The town of Worcester did not audit claims prior to payment, a recent state Comptroller’s audit announced.
Auditors looked at town records from Jan. 1, 2021 through May 31, 2022 to see if the town board “effectively audited claims prior to payment,” and found that it did not, the audit said. “As a result, disbursements were made for unsupported and/or improper claims and not in the best interest of the taxpayers.”
Auditors selected 199 disbursements totaling $824,330 out of the 778 disbursements totaling approximately $2 million paid during the audit period to see if the town board effectively audited the claims before approving them, the audit said. Of the 199 claims audited and approved by the board, 166 claims, totaling $601,662 should not have been approved as presented because they didn’t comply with the town’s procurement policy, lacked supporting documents or were an improper charge.
The audit said 131 claims for 36 purchases totaling $597,410 were approved without evidence of compliance with competitive bidding requirements or the town’s procurement policy; 11 claims totaling $4,009 did not have appropriate support, such as an itemized receipt or invoice and 23 claims had sales tax totaling $243. According to the audit, some of the items purchased without seeking competitive bids were diesel fuel, paving equipment and supplies, tractor and stone.
The audit said the town hasn’t updated its procurement policy since before 2007, but the policy requires the town to follow it for purchasing goods and services not subject to competitive bidding. The audit said the town could not provide documentation it sought competition for 28 purchases totaling $212,640. Some of these purchases were for insurance, fuel, electric and pool repairs.
According to the audit, the town supervisor said he was not aware the town needed to update its procurement policy yearly. It said the town highway superintendent said he received bids, but was unaware he needed to submit those to the town board with his department’s claims.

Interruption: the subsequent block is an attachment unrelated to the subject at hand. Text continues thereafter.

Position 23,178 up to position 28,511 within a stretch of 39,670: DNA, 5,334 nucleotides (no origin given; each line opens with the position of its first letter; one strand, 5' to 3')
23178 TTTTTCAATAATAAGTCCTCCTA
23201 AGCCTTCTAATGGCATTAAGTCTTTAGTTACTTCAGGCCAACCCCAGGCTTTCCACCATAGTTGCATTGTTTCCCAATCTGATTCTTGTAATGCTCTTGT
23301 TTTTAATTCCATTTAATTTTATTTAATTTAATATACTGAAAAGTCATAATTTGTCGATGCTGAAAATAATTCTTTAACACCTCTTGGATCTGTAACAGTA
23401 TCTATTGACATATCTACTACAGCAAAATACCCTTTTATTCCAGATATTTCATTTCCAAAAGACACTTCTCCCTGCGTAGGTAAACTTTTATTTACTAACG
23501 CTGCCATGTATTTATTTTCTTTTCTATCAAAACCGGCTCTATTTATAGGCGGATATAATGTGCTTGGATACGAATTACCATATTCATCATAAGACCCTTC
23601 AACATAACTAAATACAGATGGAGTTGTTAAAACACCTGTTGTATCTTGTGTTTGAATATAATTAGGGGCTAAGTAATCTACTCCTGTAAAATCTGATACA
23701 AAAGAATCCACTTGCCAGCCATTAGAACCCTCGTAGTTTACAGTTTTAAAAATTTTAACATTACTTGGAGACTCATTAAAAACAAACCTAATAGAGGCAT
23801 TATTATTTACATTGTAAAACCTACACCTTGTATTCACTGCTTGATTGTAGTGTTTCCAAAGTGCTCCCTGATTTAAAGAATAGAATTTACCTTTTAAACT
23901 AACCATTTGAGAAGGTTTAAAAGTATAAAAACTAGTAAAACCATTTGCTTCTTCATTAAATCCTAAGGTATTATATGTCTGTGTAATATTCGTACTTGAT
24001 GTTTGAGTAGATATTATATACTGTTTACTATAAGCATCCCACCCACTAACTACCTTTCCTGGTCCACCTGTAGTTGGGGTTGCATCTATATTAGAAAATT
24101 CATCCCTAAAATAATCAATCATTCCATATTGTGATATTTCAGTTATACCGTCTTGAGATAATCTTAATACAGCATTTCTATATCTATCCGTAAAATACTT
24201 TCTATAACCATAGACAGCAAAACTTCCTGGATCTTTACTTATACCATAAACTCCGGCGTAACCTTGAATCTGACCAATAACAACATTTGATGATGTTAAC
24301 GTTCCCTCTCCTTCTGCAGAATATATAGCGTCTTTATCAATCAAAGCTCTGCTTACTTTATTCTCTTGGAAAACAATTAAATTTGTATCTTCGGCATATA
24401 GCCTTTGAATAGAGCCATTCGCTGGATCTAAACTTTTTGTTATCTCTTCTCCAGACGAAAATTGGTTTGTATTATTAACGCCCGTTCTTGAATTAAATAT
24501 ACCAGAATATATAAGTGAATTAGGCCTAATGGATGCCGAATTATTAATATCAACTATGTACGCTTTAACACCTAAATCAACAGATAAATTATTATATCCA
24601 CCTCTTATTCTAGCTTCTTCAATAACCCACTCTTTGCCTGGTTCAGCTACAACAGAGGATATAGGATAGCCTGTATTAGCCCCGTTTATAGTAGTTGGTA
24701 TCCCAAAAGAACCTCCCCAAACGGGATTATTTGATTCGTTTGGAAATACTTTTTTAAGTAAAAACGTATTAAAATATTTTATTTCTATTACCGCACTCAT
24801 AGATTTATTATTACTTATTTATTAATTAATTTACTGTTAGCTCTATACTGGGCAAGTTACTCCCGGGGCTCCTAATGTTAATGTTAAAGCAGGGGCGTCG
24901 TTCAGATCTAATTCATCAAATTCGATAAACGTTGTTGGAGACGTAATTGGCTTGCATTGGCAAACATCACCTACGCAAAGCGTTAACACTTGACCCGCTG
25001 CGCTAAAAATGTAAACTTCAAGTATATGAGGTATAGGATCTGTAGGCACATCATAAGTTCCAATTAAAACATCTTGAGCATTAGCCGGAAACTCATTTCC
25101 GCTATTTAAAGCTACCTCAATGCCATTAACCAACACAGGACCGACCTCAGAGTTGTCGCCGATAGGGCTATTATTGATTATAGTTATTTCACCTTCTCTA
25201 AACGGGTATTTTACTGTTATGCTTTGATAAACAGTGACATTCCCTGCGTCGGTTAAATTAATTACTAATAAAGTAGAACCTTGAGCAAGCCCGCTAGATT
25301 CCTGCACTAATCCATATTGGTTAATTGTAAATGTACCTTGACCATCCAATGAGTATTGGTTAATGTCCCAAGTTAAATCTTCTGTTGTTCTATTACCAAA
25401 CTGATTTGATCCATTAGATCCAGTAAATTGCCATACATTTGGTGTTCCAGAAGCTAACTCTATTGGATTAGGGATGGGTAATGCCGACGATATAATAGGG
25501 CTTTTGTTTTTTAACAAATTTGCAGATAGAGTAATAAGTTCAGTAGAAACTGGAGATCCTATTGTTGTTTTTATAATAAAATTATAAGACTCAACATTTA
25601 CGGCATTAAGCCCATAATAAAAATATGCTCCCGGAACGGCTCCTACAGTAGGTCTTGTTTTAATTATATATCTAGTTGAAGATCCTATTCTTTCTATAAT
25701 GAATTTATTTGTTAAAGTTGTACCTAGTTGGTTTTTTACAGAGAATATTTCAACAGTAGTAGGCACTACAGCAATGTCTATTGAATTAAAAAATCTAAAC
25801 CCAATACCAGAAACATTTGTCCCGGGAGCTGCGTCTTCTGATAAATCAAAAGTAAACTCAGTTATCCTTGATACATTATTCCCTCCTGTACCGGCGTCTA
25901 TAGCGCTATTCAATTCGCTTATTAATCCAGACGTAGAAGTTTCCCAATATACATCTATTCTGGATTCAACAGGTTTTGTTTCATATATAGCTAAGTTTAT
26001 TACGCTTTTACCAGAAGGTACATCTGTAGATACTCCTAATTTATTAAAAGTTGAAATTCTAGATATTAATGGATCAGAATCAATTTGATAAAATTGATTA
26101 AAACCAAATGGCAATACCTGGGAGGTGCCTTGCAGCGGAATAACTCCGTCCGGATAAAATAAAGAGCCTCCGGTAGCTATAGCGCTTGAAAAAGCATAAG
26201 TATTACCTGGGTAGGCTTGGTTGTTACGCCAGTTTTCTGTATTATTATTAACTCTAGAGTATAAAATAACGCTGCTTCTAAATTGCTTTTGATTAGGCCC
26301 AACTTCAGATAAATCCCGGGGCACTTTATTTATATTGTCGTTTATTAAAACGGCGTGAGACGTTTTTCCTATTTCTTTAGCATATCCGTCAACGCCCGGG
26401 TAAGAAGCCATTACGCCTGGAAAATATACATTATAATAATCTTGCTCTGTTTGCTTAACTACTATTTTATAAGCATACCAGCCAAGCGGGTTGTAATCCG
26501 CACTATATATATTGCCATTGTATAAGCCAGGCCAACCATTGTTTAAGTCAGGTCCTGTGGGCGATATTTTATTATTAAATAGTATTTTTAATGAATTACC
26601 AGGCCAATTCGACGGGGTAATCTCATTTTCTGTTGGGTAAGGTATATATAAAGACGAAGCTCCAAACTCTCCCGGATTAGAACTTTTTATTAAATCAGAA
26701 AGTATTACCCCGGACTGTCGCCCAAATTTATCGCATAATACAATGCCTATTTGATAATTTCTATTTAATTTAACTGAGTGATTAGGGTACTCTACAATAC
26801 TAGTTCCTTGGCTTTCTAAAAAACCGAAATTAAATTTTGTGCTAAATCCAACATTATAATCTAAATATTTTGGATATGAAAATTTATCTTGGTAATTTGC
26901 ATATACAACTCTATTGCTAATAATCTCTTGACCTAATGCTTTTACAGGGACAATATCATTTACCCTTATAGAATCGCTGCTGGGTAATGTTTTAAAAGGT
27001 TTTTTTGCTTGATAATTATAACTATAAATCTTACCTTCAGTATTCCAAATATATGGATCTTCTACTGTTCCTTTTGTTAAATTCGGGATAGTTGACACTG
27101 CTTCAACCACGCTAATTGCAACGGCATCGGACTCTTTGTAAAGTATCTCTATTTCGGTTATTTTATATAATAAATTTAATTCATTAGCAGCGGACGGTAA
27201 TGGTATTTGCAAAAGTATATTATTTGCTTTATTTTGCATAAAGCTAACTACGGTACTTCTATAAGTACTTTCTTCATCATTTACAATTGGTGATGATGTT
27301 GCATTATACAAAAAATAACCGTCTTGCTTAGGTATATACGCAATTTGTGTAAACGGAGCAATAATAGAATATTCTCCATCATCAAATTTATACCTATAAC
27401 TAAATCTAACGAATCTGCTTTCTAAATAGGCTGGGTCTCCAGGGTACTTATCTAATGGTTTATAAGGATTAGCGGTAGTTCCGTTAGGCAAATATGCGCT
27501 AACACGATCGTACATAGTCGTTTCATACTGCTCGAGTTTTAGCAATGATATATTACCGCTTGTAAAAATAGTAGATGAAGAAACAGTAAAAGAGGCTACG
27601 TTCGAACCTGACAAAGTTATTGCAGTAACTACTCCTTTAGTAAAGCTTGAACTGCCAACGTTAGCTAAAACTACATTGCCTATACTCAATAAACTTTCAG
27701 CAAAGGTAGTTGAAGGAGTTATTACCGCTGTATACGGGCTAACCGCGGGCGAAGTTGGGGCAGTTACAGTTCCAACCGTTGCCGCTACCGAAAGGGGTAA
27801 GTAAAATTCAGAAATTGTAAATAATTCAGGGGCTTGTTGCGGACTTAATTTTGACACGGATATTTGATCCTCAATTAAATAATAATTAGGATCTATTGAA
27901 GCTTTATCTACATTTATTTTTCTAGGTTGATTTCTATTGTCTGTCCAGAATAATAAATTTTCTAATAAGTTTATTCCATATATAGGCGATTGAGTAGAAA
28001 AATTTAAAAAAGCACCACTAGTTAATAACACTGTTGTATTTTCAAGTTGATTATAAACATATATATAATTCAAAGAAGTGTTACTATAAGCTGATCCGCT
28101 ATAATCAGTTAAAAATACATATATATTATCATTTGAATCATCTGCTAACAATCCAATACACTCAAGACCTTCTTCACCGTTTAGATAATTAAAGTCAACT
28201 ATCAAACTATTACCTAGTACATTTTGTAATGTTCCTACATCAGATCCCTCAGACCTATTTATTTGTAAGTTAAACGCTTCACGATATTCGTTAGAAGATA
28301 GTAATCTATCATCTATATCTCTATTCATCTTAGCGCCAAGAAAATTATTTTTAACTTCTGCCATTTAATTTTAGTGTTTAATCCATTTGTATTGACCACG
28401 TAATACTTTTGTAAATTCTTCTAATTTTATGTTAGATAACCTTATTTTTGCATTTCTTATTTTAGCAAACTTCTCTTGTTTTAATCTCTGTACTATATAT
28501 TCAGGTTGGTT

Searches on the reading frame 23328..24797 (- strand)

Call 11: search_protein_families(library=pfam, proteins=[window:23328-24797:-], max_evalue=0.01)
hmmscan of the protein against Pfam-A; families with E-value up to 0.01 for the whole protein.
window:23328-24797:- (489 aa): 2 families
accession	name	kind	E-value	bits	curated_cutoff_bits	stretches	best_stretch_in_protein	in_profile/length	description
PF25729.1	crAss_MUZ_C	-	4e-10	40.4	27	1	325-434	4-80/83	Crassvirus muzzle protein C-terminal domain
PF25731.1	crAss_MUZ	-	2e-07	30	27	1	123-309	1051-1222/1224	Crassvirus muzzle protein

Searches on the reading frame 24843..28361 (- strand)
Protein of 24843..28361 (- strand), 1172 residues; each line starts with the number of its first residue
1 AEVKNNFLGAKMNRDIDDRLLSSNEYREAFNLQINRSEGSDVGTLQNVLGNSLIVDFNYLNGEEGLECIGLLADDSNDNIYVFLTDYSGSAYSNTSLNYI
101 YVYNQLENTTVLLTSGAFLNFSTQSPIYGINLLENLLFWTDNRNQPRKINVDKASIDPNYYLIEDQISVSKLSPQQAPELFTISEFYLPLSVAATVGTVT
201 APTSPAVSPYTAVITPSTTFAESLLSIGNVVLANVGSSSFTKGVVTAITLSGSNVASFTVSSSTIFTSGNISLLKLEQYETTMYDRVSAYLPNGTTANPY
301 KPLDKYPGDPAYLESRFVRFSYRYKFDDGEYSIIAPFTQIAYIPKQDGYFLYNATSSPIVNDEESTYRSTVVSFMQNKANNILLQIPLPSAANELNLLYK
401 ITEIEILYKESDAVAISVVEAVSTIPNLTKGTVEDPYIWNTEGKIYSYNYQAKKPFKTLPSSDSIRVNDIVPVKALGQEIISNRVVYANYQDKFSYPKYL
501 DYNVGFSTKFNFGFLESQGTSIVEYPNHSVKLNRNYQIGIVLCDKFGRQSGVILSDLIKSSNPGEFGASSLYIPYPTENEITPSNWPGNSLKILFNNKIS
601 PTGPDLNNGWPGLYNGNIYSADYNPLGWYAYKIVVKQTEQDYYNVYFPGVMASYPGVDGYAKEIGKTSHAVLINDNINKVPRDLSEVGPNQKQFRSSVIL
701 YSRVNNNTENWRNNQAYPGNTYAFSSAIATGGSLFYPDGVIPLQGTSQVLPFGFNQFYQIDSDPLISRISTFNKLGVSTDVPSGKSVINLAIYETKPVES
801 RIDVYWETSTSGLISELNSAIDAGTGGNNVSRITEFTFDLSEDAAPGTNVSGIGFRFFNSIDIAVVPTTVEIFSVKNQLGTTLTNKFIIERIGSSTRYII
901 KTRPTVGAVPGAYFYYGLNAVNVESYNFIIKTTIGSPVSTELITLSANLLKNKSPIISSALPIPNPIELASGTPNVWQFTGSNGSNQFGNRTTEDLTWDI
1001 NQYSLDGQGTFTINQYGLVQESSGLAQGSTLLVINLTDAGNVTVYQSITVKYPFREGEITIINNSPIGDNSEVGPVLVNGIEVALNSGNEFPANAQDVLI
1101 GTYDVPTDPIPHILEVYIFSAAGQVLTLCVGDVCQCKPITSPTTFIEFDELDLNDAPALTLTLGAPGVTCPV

In addition, the town approved 36 claims totaling $4,273 that were not supported and/or improper, the audit said. The town said the funds paid for a new bookkeeper to get training and for software subscriptions. After the audit, the supervisor “contacted the financial software company and was informed that the two payments were for another town’s subscription that the former bookkeeper erroneously paid,” the audit said. “The Supervisor told us they did not question the former bookkeeper’s reimbursements for annual software subscriptions, which happened two years in a row.”
Auditors gave the several recommendations including getting reimbursement from the town or software company for the improper payment; conduct thorough audits of claims, annually review the town’s procurement policy and ensure town personnel know what the policy is, ensure sales tax is not paid and ensure the town complies with the competitive bidding process.
Town Supervisor Jeffery Wilcox responded to the audit by letter on Jan. 15. In it he said the town was reimbursed by the software company for $1,013.96 because the town received a new account with the new bookkeeper, but the old account wasn’t closed and was paid. “The Town acknowledges that this should have been reviewed better and the claim for the old account should have been declined.”
The letter said once the town was made aware of the need to update its procurement policy, it did so. It also said several purchases by the highway department were through state or county bids, but were not documented.
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